Tthe tepal surfaces look fresh, glistening from surface cells on this opening bud of Strumaria gemmata. The dark central bands upon the tepals are faintly purple on the outside, greenish inside. At this stage the tepal tips still curve in to form small hoods that had earlier served to cover the style and stamens securely until they were ready to be exposed. The tepal margins are only starting to adopt the undulating shapes they will have in maturity.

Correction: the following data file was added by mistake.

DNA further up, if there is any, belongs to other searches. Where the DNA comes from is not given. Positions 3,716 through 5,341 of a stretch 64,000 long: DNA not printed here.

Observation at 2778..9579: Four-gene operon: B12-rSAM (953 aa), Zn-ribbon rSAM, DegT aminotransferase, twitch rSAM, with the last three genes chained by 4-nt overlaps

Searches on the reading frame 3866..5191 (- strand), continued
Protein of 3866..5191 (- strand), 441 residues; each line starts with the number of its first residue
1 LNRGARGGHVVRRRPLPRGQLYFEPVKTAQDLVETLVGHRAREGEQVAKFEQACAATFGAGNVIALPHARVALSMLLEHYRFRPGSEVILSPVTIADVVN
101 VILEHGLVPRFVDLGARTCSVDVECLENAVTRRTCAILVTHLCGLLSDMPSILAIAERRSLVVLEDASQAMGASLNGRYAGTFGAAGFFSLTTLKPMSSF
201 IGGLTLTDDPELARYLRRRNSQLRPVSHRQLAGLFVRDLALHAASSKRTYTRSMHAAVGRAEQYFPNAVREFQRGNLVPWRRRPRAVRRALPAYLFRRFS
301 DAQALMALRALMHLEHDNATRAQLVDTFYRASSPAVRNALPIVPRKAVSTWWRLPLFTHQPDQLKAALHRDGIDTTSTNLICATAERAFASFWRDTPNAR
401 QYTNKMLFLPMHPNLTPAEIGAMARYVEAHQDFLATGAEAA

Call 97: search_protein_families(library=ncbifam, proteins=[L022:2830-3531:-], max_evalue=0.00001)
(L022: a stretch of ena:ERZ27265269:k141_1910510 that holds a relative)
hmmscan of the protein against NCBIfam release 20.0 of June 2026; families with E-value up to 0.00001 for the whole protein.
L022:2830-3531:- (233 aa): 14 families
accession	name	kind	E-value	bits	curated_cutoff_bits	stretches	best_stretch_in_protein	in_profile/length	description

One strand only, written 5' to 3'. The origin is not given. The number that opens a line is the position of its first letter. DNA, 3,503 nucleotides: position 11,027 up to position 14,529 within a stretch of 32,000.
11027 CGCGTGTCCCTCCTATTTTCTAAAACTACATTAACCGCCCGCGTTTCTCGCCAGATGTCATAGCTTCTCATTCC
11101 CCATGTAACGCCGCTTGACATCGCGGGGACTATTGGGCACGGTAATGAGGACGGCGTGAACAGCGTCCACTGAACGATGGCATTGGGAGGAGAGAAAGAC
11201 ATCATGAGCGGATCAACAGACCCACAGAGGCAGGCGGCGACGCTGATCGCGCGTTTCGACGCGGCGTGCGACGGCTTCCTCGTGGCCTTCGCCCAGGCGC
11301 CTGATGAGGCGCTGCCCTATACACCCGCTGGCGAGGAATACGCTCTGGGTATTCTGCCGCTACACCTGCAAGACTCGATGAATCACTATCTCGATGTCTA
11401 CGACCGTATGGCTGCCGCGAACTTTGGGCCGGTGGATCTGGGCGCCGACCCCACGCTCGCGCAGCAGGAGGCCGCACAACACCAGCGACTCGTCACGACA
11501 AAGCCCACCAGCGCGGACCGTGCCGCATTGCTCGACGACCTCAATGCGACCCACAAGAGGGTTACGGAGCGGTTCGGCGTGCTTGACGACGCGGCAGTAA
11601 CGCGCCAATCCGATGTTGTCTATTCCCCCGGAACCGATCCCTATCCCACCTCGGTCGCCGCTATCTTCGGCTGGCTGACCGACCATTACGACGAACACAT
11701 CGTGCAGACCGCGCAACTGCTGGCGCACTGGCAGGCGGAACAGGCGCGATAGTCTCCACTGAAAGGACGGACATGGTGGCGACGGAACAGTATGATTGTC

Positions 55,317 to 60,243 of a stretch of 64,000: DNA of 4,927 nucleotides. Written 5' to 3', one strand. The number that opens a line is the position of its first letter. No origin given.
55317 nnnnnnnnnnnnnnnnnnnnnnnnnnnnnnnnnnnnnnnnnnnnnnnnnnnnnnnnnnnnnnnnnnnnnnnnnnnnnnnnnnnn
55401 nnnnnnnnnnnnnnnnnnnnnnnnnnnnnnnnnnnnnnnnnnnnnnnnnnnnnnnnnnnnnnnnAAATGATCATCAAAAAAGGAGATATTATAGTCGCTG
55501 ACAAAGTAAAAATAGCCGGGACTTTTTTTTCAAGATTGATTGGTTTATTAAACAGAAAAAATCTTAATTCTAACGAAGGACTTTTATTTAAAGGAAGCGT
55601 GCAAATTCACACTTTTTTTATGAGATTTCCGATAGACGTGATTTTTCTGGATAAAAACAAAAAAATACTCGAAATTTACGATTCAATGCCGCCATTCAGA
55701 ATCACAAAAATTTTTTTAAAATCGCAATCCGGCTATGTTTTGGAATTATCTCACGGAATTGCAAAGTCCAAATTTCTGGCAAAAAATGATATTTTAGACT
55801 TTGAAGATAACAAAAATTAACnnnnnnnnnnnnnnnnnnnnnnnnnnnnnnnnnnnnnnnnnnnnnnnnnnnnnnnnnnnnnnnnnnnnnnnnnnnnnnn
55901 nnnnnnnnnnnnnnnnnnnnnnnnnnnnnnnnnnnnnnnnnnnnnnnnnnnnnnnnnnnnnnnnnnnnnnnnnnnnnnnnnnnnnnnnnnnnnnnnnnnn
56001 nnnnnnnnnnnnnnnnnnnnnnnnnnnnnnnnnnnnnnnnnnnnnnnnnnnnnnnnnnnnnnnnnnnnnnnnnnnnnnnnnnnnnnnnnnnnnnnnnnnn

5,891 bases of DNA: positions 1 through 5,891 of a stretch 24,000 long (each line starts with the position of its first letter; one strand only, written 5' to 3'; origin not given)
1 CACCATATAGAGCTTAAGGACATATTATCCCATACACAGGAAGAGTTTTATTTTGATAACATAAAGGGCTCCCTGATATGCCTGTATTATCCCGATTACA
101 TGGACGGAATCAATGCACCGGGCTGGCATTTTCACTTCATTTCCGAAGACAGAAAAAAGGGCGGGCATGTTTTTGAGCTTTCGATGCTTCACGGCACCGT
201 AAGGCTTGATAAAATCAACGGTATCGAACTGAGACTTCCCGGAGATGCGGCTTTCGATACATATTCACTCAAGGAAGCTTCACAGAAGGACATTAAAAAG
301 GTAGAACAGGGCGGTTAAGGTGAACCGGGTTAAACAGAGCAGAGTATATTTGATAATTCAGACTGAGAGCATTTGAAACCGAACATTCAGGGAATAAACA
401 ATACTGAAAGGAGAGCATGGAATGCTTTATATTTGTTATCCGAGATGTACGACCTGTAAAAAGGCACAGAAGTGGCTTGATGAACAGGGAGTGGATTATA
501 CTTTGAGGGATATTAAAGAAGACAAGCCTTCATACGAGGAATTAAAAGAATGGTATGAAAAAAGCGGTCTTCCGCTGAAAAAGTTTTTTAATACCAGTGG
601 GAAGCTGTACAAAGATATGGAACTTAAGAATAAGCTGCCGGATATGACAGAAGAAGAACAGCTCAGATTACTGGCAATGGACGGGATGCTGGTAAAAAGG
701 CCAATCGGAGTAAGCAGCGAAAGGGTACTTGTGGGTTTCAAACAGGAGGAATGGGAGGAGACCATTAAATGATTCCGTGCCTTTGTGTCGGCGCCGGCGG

The anthers are still held erectly at the filament tips now, their surfaces smooth, not fluffy and turned sideways as when ready for pollinator visits.
The purplish semisphere visible below the developing corolla is the flower’s inferior ovary. It distinguishes this Amaryllidaceae flower from those of the Liliaceae family that have superior ovaries, i.e. the sepals and petals emerge from below the ovaries (Vlok and Schutte-Vlok, 2010; Wikipedia).